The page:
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effect of temperature on the survival of yeast cells

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Postby Doive » Mon Apr 16, 2007 5:12 pm

wassup wrote:im doing this at the moment too.

for your plan how long did you say you were going to leave the methylene with the yeast?

please help


The methylene is the indicator, you put a few drops into the yeast before you add the sugar solution. You don't have to leave the yeast and the methylene for a certain time, just mix them together. In my plan I add the sugar soulution to the yeast then leave it for 5mins to see if the colour changes. Also, the only way to get a graph of your results is to use a colourimeter, which measures how much light passes through a sample of liquid.

Anyway, you mix the methylene with the yeast, you don't have to leave the two together for any period of time
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Postby tallboy101 » Tue Apr 17, 2007 8:47 am

I'm considering using a haemocytometer and microscope to physically count the number of yeast cells remaining stained at each selected temperature and using with the results plot a graph and use a line of best fit. But i'm concerned that the yeast's enzyme for anaerobic respiration should all cease to work at the same temperature. Using a colorimeter wouldn't you get the same sort of problem i.e no gradual colour change?

Any ideas on this?
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Postby Classified Information » Tue Apr 17, 2007 12:04 pm

Is this for the open book exam in AS Biology by any chance? I got given mine today, and it is exactly what's been described.
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Postby The pink fairy » Tue Apr 17, 2007 6:19 pm

wassup wrote:im doing this at the moment too.

for your plan how long did you say you were going to leave the methylene with the yeast?

please help


Hi i've just been given this too I;m probably going to leave it at the most 5 minutes.

What have you done for your prediction?

I really need your help!!!
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Postby Doive » Tue Apr 17, 2007 6:46 pm

Classified Information wrote:Is this for the open book exam in AS Biology by any chance? I got given mine today, and it is exactly what's been described.


Yes, yes it is.
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Postby flyingbarbie » Tue Apr 17, 2007 7:33 pm

does the methylene blue have to be heated to the same temperature as the sugar/yeast solution before it can be added?
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Postby Doive » Tue Apr 17, 2007 7:40 pm

you get cold yeast suspension....add a few drops of the methylene blue.....mix it together, it's now blue. You put this mixture into a water bath at whatever temperature you want it at for about 10mins. You then take out the yeast suspension. Then you add the sugar solution to the yeast and see if the blue colour changes. If the blue colour disappears or starts to disappear, there are still yeast cells that haven't been denatured. Is this clear?? If the blue stays as it is, the enzymes are not functioning, which means they have been denatured by the heat.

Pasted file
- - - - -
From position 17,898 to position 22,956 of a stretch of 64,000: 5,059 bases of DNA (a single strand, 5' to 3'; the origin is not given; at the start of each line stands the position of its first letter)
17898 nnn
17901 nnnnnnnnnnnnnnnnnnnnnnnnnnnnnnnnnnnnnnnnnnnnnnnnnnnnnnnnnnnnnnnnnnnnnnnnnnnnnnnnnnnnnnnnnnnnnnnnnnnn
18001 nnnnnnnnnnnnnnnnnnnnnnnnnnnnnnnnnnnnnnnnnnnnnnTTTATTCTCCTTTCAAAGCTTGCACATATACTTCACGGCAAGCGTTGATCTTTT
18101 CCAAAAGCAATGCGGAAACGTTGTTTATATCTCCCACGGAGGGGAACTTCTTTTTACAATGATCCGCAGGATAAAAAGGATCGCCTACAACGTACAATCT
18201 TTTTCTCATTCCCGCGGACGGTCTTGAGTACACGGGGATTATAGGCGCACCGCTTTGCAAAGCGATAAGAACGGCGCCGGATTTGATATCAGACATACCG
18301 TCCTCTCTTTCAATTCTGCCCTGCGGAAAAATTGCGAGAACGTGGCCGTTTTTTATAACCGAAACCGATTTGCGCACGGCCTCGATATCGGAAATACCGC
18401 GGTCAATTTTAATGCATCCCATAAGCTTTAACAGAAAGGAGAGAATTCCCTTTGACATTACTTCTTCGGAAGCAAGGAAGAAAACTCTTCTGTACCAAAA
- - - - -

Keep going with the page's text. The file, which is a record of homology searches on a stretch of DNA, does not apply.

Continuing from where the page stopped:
There seems to be lots of confusion surrounding the methylene blue. It is an indicator, you only add a few drops of it. You mix it into the yeast, you don't add them together and then leave them for 5 mins, you mix them. Add it before you heat the yeast, otherwise it will cool the yeast down.

DOES EVERYONE UNDERSTAND?!!!
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hi could anyone help

Postby MIKKI020490 » Wed Apr 18, 2007 8:50 am

hi i am doing this years plannign exercise and i am really stuck its about the effect of tempreture on yeast enzymes could anyone help please
xxxx :D
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microscope

Postby fhsen » Wed Apr 18, 2007 9:59 pm

to the person who wanted to use the microscope, wouldnt that mean that you didn't need to use glucose at all, because if you use a microscope to see which cells have been stained won't the glucose get in the way?? im very confused about that because that is what i wanted to do
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Postby tallboy101 » Wed Apr 18, 2007 11:40 pm

You need a sugar to see whether the yeast is respiring. I very much doubt you'd see a molecule as small as glucose under a light microscope.

Has anyone found roughly the temperature that the enzymes for respiration IN YEAST becomes denatured
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Postby fhsen » Thu Apr 19, 2007 3:59 pm

could you dilute the solution before u add it to microscope slide so that the cells are easier to count rather than using a haemocytometer?

yes it denatures around 70 degrees, but thats when i used the methylene blue in the solution. It didnt turn completely colourless.
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Postby MadH » Thu Apr 19, 2007 6:43 pm

Hay, I have to do the same as "flyingbarbie". (the procedure behid it) Has anyone had any luck with the actual method?

Gootta love A/S Biology huh!
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